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M2 redux


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Back in 1994 we bought a 1976 2002 for daily driver and track duty. The logic at the time was that this would keep me from further molesting our daily driver with track mods, and would give us a second car. This was a great track car, with Weber 40 DCOEs and a 304 cam, and appropriate brake and suspension upgrades. I lost the engine at the track, and installed the S14 engine from an '89 e30 M3 into the car, making the M2. Back in the day there was not much to the internet, and I had a lot of help from Pete McHenry, who was one of the originators of the swap. Pete was a hot-rodder turned bimmer nut, and chances were that if you owned a BMW, Pete had already tried out a couple of engine swaps in your model, and knew what worked best. I was a neophyte mechanic when I bought my engine and installation kit from Pete, and he held my hand on many a long-distance phone call. My good friend Conrado also gave me a lot of help, not to mention let me carry out the automotive surgery in his driveway. I described these earlier adventures in an article for Roundel.

Since then I've been tinkering with the M2 off-and-on, and getting a lot of guidance from Carlos at Blue&White Autohause in Miami. In 2003 I took the car apart to be repainted, and it was retired from daily driver status to weekend and track days. 2003 was also fateful because we moved from Miami,FL to Rochester,NY. Fortunately, email has allowed me to continue to mine Carlo's automotive knowledge as I continued to tinker with the M2. In 2004 I got interested in learning to weld and trying some fabrication on the car. So I took a short welding course, bought a MIG welder, and spent the next couple of years off-and-on burning metal in the evenings learning how to make ugly, sketchy welds. Somewhere along the line I progressed from lousy to mediocre welder, and while not always capable of producing beautiful welds, they were strong (tested by BFH methodology) and consistently got good penetration, so I began to think about actually working on my car, which had been marooned on jackstands since 2004.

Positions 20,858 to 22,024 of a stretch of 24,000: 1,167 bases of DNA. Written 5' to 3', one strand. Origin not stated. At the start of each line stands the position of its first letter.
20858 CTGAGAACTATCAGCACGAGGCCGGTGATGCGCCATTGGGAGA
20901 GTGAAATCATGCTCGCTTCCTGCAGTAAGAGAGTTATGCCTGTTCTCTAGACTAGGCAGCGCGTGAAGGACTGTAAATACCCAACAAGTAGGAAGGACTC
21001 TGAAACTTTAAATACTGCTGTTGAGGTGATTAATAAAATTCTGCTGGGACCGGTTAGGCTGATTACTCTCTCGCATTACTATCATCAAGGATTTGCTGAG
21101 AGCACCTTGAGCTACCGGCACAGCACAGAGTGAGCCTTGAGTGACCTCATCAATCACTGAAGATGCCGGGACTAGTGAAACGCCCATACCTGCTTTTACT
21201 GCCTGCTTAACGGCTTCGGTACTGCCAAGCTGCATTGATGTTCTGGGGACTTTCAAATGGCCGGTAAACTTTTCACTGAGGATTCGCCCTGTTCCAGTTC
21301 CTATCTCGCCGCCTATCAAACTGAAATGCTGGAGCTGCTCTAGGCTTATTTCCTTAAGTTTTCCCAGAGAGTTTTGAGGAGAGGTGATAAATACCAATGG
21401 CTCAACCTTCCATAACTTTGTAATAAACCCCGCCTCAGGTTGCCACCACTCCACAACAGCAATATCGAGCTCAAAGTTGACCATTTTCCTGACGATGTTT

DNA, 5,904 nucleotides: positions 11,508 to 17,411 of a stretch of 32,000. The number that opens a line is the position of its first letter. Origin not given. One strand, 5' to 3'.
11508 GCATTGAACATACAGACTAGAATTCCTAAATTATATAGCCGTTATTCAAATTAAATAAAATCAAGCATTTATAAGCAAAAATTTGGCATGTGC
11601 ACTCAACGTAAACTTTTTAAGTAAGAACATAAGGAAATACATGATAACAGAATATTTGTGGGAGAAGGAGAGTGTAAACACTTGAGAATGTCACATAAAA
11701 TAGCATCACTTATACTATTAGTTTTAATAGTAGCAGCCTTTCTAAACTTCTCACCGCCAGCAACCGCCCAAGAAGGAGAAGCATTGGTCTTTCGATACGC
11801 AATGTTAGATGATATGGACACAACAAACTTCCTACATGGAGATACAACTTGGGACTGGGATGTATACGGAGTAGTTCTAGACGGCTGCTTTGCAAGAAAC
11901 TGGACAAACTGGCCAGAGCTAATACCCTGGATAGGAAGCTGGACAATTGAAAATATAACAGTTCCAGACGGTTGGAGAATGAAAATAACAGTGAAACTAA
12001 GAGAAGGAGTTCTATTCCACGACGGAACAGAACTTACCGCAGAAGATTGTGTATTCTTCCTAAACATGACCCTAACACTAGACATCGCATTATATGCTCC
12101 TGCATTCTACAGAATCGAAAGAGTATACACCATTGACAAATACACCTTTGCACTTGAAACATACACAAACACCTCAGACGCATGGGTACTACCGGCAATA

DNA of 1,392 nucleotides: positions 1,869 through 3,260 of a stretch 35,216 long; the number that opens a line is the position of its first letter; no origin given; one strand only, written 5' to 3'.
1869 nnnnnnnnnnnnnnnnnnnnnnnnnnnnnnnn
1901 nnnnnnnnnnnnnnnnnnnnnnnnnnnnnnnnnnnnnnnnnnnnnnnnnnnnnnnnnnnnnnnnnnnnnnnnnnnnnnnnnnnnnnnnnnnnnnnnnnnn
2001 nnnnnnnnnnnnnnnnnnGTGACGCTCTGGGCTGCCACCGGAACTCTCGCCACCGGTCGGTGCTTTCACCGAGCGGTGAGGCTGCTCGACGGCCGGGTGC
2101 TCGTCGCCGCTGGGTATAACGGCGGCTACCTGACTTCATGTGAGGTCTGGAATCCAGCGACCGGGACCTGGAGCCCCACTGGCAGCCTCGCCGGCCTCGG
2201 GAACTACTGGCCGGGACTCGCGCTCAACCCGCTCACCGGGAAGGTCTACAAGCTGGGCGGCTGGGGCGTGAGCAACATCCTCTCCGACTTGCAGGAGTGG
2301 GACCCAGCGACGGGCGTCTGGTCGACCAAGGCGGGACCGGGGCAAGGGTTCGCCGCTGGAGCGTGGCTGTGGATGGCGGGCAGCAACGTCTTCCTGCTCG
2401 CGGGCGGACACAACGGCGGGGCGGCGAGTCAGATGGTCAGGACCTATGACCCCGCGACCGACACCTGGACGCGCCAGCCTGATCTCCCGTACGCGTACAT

I've got a couple of objectives: 1) update the engine - I've got one of those VAC uber-oil pans to install, and need to install it and a carbon airbox and Megasquirt 2) install a roll cage 3) update the suspension and brakes


I'll start with the oilpan. The VAC S14/2002 oilpan is a thing of beauty. I received a lot of grief from my bimmer friends about the cost when I bought it, but felt somewhat reprieved when a local fabricator said that it would be hard to reproduce for less money because of all the welding, trap doors, and baffles involved. In addition to holding two extra quarts of oil, it should do a good job stopping oil-starvation in sweeping turns, an achillee's heel for the S14. Unfortunately, the VAC pan did not clear the subframe on my car; the passenger side reservoir contacted the metal bracket that the passenger motor mount bolts to. There was not enough wiggle room to shorten the bracket, so I decided to make new motor mounts.